In response to a letter asking for clarification on state gun laws sent by State Sen. Brian Birdwell (R-Granbury), Texas Republican Attorney General Ken Paxton issued an advisory opinion on Monday stating that Texas public colleges and universities are prohibited from banning the possession of guns in dorms by Concealed Handgun License holders.

Sen. Birdwell’s letter, dated Nov. 18, read, “It has been reported in the public media that some public Colleges are considering prohibiting the possession of handguns in some or all dormitories and/or other College-owned or leased residential housing. This would appear to violate the express language of [recently enacted campus carry law Senate Bill 11] that limits regulatory authority to those pertaining to ‘storage’ of handgun in such locations.

Courthouse News Service notes that Sen. Birdwell asked Attorney General Paxton to clarify what authority Texas public colleges have to regulate the carry of firearms in individual classrooms and dormitories, whether individual professors can ban guns from their classrooms, and what remedies an individual whose rights have been violated by a college can pursue.

[RELATED: Texas House Passes Amended Campus Carry Bill]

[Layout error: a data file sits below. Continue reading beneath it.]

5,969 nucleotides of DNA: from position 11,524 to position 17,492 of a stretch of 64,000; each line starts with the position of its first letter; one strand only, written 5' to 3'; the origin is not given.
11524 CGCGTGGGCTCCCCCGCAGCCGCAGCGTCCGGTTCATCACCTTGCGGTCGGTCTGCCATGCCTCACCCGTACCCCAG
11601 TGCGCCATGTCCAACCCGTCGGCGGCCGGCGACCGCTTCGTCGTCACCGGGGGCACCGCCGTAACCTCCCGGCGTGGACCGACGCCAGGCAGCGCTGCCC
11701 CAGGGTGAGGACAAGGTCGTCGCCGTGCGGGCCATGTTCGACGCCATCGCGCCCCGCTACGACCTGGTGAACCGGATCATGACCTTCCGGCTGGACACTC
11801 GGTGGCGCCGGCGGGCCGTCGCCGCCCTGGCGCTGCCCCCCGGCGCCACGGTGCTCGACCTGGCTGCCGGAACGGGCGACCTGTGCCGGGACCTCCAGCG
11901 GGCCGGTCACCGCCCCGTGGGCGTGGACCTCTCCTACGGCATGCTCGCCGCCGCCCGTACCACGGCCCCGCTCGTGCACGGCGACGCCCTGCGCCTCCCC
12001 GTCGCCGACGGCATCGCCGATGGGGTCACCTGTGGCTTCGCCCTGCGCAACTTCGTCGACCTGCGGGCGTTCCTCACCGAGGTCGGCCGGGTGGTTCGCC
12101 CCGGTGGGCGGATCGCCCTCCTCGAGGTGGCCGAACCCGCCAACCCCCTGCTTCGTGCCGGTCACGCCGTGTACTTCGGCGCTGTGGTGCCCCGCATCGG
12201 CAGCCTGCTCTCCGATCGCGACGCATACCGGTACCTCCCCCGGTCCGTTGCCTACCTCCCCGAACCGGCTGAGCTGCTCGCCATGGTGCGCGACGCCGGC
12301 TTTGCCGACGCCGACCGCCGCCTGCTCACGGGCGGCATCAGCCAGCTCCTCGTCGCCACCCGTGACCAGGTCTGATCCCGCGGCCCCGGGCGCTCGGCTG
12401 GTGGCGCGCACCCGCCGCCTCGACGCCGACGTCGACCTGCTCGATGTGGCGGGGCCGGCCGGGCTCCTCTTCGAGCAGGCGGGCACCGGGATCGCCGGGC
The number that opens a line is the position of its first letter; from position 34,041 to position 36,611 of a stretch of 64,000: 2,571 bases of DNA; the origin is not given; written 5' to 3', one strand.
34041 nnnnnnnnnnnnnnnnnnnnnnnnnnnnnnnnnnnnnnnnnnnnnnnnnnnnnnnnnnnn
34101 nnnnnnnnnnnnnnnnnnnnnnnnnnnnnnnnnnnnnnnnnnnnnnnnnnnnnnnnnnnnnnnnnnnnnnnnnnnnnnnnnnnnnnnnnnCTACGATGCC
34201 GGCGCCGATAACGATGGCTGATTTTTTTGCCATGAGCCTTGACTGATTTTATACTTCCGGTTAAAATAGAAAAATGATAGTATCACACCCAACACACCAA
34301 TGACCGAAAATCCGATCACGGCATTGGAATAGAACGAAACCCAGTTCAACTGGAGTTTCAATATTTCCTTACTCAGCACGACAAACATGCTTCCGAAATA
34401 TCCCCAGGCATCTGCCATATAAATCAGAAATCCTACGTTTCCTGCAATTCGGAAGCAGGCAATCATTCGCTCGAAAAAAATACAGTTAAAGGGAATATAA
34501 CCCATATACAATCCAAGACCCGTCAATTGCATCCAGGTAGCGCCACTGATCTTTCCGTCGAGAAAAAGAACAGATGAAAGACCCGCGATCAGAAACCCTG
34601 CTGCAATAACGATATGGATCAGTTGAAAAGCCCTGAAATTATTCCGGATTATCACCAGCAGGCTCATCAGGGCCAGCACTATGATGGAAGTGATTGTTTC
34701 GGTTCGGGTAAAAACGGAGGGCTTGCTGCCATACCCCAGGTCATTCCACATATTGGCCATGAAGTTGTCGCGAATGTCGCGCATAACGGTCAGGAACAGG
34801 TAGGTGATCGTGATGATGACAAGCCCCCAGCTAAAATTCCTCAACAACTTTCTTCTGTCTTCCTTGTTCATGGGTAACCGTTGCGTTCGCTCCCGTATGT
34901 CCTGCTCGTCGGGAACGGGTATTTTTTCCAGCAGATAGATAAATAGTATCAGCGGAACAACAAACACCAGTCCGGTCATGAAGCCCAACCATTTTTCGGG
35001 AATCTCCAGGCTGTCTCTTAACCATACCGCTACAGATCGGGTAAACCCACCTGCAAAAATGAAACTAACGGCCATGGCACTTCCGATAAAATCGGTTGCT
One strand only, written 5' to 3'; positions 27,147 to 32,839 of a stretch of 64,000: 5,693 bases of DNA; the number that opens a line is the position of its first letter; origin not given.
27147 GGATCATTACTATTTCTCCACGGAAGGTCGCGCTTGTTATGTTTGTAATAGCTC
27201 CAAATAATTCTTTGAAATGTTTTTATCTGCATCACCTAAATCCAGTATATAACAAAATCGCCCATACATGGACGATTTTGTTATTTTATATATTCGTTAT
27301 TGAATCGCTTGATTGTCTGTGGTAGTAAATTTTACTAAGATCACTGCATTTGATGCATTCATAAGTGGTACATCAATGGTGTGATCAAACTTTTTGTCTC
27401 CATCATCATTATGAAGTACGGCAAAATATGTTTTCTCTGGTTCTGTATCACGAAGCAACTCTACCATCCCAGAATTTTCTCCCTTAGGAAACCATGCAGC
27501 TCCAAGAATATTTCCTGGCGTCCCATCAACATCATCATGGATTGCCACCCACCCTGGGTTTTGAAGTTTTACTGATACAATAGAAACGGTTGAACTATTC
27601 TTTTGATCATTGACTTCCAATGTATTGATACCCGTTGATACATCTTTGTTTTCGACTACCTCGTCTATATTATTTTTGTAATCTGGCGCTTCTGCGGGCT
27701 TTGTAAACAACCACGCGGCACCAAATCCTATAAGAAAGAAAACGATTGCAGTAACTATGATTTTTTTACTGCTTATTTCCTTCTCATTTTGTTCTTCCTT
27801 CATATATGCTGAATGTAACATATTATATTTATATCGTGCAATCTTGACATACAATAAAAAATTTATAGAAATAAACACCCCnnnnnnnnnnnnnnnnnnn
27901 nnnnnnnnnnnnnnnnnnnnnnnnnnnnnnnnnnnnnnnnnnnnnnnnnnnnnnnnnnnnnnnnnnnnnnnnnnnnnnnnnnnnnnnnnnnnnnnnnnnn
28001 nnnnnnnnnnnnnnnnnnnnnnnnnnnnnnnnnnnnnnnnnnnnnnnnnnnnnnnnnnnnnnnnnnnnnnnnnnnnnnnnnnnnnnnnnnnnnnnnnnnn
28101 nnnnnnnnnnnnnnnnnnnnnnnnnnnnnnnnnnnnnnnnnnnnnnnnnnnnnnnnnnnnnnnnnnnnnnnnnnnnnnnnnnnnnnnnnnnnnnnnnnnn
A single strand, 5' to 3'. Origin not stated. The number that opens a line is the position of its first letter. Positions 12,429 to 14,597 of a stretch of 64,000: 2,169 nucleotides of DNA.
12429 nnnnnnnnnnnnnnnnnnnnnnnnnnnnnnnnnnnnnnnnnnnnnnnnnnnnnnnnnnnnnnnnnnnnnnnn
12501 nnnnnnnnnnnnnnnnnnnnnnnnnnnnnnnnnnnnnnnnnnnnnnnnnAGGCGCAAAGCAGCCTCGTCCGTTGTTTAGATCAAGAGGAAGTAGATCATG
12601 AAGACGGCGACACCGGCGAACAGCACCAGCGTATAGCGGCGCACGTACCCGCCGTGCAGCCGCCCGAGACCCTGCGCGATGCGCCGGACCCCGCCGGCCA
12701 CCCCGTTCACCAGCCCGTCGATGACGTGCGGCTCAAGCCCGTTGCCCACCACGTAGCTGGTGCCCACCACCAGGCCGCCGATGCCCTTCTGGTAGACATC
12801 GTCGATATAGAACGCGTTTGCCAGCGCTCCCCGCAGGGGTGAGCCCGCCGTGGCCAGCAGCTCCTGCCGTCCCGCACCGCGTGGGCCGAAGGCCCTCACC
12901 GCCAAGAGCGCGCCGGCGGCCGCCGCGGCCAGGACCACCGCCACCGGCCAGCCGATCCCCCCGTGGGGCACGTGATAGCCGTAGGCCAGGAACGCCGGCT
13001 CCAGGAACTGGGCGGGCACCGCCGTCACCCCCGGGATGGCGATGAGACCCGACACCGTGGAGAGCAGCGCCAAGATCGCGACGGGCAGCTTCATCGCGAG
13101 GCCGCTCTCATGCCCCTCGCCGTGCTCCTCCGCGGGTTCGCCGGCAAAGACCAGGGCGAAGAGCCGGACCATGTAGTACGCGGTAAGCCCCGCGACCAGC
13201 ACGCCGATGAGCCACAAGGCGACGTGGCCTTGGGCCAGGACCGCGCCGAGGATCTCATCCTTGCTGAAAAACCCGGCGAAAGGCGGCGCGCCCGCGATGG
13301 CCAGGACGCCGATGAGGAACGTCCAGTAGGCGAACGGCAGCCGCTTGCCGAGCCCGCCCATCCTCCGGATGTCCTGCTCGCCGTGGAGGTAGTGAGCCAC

If a public institution of higher education placed a prohibition on handguns in the institution’s campus residential facilities, it would effectively prohibit license holders in those facilities from carrying concealed handguns on campus, in violation of the express terms of Senate Bill 11,” wrote Paxton in his advisory opinion.

He added, “A court would likely conclude that a public institution of higher education exceeds the authority granted under Senate Bill 11 if it prohibits the carrying of concealed handguns in a substantial number of classrooms or delegates to individual professors the decision as to whether possession of a concealed handgun is allowed in the individual professor’s classroom.

[RELATED: Could Concealed Carry Stop Rape on College Campuses?]

Paxton’s opinion argued that people whose gun rights have been violated at an institution of higher learning are not allowed to sue for damages due to sovereign immunity, but that they can sue to force the university to comply with Senate Bill 11.

Paxton said that only a president or chief executive officer of a college or university has been given authority under Senate Bill 11 to ban guns from a particular classroom. He also said that the law “allows an institution to establish reasonable requirements related to the location and manner in which handguns are stored within its residential facilities on campus. What is reasonable in any given circumstance will involve questions of fact.

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